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Anatomy of the sentence:

Bad men need nothing more to compass their ends, than that good men should look on and do nothing

I know this is the origin of "all that is necessary for evil to triumph, is that good men do nothing", and I know exactly what the latter sentence means. The thing is I don't know how it is relate with the sentence in the title. Can anyone decompose and explain it, especially for the phrase "compass their ends" and the structure "A need nothing more to do than B should do"? Just a simple explanation would be appreciated.

  • Please include in your question a note about which parts of the quote you already understand and which seem weird - and if possible, why it seems weird. – Lawrence Feb 20 at 3:48
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This is an archaic meaning of compass:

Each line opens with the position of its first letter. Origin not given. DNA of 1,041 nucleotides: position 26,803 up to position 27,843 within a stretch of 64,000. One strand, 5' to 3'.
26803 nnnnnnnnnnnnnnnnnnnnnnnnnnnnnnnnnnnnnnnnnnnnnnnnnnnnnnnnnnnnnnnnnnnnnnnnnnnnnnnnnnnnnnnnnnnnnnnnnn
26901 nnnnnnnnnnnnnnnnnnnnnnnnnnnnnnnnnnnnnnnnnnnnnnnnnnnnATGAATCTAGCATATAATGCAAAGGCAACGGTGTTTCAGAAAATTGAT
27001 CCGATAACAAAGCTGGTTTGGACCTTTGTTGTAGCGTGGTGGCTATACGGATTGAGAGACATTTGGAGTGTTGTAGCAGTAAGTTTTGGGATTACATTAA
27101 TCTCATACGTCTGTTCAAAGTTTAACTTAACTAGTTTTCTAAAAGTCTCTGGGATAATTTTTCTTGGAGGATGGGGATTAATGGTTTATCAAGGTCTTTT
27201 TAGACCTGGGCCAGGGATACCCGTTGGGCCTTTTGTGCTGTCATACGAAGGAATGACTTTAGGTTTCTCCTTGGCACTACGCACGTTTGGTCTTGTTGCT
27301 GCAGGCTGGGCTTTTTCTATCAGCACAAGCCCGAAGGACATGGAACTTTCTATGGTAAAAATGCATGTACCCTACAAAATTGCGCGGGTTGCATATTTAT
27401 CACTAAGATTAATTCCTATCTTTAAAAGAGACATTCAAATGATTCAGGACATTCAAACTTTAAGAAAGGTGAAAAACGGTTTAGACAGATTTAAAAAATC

compassed; compassing; compasses Definition of compass (Entry 1 of 3) transitive verb

1: to devise or contrive often with craft or skill : PLOT " … persons … who have compassed my destruction … " — Charles Dickens 2: ENCOMPASS a lake compassed by mountains 3a: BRING ABOUT, ACHIEVE

https://www.merriam-webster.com/dictionary/compass

"A need nothing more to do than B should do"

I don't think that paraphrase is quite accurate. The phrase "that good men should look on and do nothing" is acting as a noun, so it's more "A needs have nothing more" than "A needs to do nothing more". A need nothing more" is another archaic feature; in modern English, it's more standard to say "Don't need anything more" than to say "Need nothing more". "should" is used to emphasize the subjunctive nature of "look on and do nothing". In phrasing more standard with regard to current norms, it would be "To accomplish their ends, bad men do not need anything more than that good men look on and do nothing".

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